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Divorce Mediation Archives

Mediation, collaboration in divorce are better for the kids

Family law professionals in Illinois say that couples are opting for mediation and collaboration in divorce more and more of late. The economy may be one reason: On average, litigation is about ten times more expensive than the alternatives. Another reason that couples have cited is that mediation and collaboration are much easier on their children.

There's a small hotel, with a divorce lawyer, concl.

In our last post, we started talking about an innovative business in the Netherlands. The company offers divorce mediation services for couples. Nothing new, certainly -- except that couples meet at four- or five-star hotels for three days to work out the settlement.

There's a small hotel, with a wishing well - and a divorce lawyer

In the 1939 version of The Women, Norma Shearer travels to a dude ranch in a western state (known as a gambling mecca) to get divorced. She must stay there for a while, to establish residency and to relax a little, to live quietly as she plans her new life. Other women soon join her, all in the throes of divorce, and the drama that ensues at that ranch is more delicious than a Chicago Dog on a warm spring day.

Divorce may cost former Potbelly CEO his shares in company

People often comment on how difficult divorce is for those of limited means. But the fact is, divorce does not have to be expensive - but it can be equally taxing for wealthy people if they are not careful as they go about the process. Nor does divorce have to be a hurtful process. Sometimes, working with a mediator can make it go much more smoothly.

Documentary looks for solutions for Jewish women seeking 'gets'

A "get" is a Jewish divorce. A woman who fails to obtain a get is unable to marry again under Jewish law. These women are "agunot." There are more of them out there than you think, and a Chicago filmmaker has tackled the subject in "Women Unchained," a documentary making its way into theaters this month.

Serving her country, sacrificing her marriage (p. 2)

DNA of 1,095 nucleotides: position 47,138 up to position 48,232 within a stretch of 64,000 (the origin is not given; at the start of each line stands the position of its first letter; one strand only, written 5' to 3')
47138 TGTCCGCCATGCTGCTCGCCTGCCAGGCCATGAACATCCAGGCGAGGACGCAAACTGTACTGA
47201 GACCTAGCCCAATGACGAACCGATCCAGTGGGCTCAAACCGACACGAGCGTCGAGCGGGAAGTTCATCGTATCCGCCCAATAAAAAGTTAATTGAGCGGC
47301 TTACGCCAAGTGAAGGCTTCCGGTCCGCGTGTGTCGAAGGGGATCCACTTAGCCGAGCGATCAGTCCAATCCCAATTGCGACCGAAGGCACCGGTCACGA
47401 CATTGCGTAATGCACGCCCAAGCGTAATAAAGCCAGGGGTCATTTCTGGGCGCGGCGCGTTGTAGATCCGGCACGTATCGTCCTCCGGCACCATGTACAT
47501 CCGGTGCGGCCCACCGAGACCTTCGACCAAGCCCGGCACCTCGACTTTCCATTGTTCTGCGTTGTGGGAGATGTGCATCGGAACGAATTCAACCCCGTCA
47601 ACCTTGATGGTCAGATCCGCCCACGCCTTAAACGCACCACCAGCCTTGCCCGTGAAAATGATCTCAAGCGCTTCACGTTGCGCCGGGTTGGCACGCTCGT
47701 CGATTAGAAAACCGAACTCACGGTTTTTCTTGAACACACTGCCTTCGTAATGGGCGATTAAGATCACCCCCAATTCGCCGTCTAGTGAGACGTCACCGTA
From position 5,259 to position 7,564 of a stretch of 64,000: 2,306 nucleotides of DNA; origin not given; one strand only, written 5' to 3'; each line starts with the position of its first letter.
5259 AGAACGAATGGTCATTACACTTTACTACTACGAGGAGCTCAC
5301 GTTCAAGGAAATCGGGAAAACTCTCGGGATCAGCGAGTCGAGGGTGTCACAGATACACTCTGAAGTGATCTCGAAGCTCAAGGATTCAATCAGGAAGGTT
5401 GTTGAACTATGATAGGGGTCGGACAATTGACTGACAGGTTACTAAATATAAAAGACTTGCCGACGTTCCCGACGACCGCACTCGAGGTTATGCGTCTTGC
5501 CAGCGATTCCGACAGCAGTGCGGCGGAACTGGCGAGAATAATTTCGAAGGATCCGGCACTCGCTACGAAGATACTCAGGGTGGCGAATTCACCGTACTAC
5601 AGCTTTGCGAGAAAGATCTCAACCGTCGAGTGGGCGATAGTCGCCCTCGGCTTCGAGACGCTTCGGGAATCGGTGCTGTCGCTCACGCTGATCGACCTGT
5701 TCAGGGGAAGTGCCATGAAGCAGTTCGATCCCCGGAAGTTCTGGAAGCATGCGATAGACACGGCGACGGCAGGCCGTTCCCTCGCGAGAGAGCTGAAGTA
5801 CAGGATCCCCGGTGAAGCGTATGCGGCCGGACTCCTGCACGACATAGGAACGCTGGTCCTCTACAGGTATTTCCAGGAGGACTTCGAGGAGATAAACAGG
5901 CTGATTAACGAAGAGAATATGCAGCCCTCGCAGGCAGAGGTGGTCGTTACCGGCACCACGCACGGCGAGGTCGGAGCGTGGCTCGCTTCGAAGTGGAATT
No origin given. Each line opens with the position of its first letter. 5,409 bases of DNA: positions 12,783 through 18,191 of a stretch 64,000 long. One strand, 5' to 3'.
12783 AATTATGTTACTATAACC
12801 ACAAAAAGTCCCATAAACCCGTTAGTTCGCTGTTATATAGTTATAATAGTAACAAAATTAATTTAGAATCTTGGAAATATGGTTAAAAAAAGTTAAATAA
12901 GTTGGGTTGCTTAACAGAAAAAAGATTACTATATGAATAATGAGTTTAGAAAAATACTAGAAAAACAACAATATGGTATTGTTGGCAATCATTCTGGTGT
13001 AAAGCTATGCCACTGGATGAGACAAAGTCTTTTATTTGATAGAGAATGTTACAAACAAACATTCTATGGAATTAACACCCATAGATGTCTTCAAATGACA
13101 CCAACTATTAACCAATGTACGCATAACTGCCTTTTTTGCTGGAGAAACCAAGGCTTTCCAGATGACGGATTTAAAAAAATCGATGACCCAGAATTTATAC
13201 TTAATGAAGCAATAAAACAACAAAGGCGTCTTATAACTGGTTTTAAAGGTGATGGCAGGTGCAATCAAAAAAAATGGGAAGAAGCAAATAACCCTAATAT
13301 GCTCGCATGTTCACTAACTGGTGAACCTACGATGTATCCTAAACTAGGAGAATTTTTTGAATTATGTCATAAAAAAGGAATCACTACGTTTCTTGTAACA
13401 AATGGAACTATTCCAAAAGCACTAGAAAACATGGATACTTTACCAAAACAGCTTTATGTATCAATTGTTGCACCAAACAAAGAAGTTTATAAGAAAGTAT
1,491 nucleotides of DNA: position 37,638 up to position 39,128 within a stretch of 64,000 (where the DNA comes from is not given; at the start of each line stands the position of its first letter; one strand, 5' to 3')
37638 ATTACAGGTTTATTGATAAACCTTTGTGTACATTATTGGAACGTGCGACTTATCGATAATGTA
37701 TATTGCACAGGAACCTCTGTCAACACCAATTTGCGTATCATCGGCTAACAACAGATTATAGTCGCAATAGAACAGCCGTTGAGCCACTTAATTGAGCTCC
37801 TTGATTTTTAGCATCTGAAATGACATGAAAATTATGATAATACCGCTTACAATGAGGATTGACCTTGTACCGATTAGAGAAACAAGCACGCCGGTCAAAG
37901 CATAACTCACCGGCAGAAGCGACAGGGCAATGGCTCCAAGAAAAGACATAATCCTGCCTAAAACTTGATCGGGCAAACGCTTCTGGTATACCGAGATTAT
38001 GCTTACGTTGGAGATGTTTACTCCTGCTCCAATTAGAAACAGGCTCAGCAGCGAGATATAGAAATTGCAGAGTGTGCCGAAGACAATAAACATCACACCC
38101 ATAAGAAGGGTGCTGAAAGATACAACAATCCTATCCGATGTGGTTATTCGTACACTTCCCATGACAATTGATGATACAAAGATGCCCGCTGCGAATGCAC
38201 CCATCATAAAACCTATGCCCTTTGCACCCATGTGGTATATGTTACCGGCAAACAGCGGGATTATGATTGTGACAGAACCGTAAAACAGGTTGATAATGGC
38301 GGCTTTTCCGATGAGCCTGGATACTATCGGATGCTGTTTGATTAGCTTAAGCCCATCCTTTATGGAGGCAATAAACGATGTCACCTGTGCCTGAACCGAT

We were talking about military women and their marriages -- and the fact that the divorce rate among military women outpaces the rate for either military men or civilian women. The numbers are known, but the reasons are not. While there is little research about the causes of these break-ups, psychologists and military experts have some ideas.

Serving her country, sacrificing her marriage

According to Pentagon statistics, about 220,000 women have served in Iraq and Afghanistan. They have faced the challenges of warfare, terrorist attacks, weather and terrain alongside their male counterparts. These women trained and learned to expect and to accept the unexpected during their tours of duty. Personal sacrifice is common, but it's hard to imagine that women prepared to sacrifice their marriages.

Another marriage stressor: lying about money

This is another story about financial woes and their effect on a marriage. We've said often (our last post notwithstanding) that money troubles are among the top reasons couples divorce. According to a recent survey, though, it's not just that there's not enough money or that the couple disagrees on financial priorities. No, some marriages fall victim to "financial infidelity."

Study: Great Recession had 'double-edged impact' on marriages

Most of us know all too well the effects of the Great Recession on Chicago: unemployment up 4 percent in 2009, one foreclosure every 22 minutes and so much more. Researchers recently delved into the effects of the Great Recession on married couples, with some expected and some surprising results. The "Survey of Marital Generosity" revealed two positive outcomes along with the negative. Overall, the study's findings are consistent with research from other sources in its main conclusions: Divorce rates have declined since the onset of the economic downturn, and, as financial woes increased, so did the risk of divorce.

Bitter split didn't end with wife's death

Believing that her daughter's "long, bitter, hostile divorce" had finally come to a close, an Illinois woman found herself making arrangements for her daughter's funeral. The 34-year-old died a week ago, leaving no will and no instructions about her funeral beyond telling her brother years earlier that she'd like to be buried near her father, in Illinois. She died in Florida, near her son and her ex-husband.

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